With the worst of the pandemic hopefully behind us, companies are fast announcing their return-to-work plans. They run the gamut from strongly advising staff to return to an office setting, like Goldman Sachs, JPMorgan and Netflix, to working remotely forever, as promised by Twitter and Spotify.
The majority of corporations are adopting Google’s model of a “flexible hybrid” program, including a combination of in-office and remote work. General Motors (GM), the large American automaker, is presenting a streamlined and simple approach—“Work appropriately.”
Mary Barra, the CEO of the iconic carmaker, said about her perspective of the post-pandemic workplace, “The future of work is not a one-size-fits-all approach, and our values and behaviors will guide us in this culture change.” Barra added, “Work appropriately means that where the work permits, employees will have the flexibility to work where they can have the greatest impact on achieving our goals.”
Instead of giving top-down orders, according to Barra, “It is up to leaders to focus on the work, not the where, and we will provide the tools and resources needed to make the right decisions to support our teams.” The decision was based, in part, by the feedback from workers in response to several surveys asking how and where people would like to work.
The “work appropriately” tagline is seen as a way of viewing things, as opposed to a hard-and-fast program. It denotes decentralization in decision making, empowering managers and listening to workers. The goal is to offer choices and flexibility for its 155,000 employees. This thought process mirrors Barra’s approach to GM’s dress code when she was in charge of human resources. At that time, Barra dispensed with pages of jargon and demands and simply wrote, “Dress appropriately.”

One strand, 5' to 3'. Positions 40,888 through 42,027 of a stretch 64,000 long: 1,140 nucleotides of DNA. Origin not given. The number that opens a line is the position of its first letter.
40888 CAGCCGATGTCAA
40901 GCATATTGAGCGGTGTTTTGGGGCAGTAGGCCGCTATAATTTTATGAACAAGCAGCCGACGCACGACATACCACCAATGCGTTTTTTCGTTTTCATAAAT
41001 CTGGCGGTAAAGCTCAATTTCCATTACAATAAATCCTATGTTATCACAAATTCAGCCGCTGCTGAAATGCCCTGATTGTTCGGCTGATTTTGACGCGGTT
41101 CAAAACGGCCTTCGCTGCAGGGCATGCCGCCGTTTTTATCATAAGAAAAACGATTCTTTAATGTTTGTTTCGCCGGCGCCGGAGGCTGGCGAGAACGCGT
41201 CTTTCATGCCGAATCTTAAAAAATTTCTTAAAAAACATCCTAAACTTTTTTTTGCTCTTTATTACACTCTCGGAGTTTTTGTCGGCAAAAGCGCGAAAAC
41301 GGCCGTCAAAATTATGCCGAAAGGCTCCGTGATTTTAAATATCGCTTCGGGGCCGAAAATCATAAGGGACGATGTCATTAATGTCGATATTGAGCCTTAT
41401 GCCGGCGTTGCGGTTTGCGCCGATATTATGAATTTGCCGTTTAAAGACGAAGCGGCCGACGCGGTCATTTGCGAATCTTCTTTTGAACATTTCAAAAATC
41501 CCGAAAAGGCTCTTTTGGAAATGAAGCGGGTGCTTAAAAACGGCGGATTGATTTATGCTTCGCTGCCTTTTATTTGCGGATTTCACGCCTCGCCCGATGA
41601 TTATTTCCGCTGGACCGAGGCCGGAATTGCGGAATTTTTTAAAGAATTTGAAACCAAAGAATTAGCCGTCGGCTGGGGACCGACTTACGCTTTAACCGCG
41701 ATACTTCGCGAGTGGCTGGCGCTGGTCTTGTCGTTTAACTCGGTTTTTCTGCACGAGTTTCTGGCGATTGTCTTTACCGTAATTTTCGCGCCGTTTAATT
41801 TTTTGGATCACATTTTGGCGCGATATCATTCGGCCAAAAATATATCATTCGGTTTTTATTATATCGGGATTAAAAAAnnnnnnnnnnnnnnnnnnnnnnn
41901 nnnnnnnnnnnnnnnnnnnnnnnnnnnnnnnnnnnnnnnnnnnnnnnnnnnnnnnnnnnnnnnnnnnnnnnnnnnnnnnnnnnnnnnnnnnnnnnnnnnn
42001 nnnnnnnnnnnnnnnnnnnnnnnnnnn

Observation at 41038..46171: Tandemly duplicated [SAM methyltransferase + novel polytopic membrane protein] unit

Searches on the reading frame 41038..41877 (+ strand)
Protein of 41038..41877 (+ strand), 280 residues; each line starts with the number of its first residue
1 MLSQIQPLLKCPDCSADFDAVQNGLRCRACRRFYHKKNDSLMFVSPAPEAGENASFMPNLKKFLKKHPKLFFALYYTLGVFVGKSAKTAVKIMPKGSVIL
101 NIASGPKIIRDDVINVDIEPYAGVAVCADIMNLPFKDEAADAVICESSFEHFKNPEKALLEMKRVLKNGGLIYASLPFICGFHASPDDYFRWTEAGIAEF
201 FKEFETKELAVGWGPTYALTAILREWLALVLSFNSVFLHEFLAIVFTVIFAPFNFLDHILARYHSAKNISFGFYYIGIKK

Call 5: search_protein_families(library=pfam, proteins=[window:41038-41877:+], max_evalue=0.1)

Another large carmaker, Detroit-based Ford Motors, previously informed its 30,000 white-collar office workers that they can continue to work from home “indefinitely” and have “flexible hours approved by their managers.” It’s anticipated that people will come into the office primarily for meetings and group projects.
Kiersten Robinson, Ford chief people and employee experiences officer, says that employees won’t return to the office before July. Once they return, the amount of time working remotely will be determined by the responsibilities of the job and input from their supervisors.
Robinson added, “The nature of the work we do really is going to be a guiding element.” She told CNBC, “If there’s one thing we’ve learned over the last 12 months, it is that a lot of our assumptions around work and what employees need has shifted.” Robinson’s not calling this the “future of work,” as it’s an “evolution,” as the carmaker recognizes that there will likely be changes and modifications as time goes on.
Ford will redesign its corporate-office interiors. The workspaces will be retrofitted to be versatile and adaptable to future needs for change. This includes walls, furniture, fixtures, conference rooms and collaborative spaces. Attention will be paid to enabling video calls and deploying technology to enhance virtual connectivity amongst co-workers and managers.
This big change was inspired by a companywide survey. About 95% of Ford’s office workers said they’d prefer having the options to self-determine the manner in which they want to work. Ford feels that this empowerment will lead to better job satisfaction, happier workers and offer a nicer work-life balance. The automaker acknowledges that there may be some negative perception, as white-collar employees are able to work remotely, while factory and production workers don’t have that luxury.
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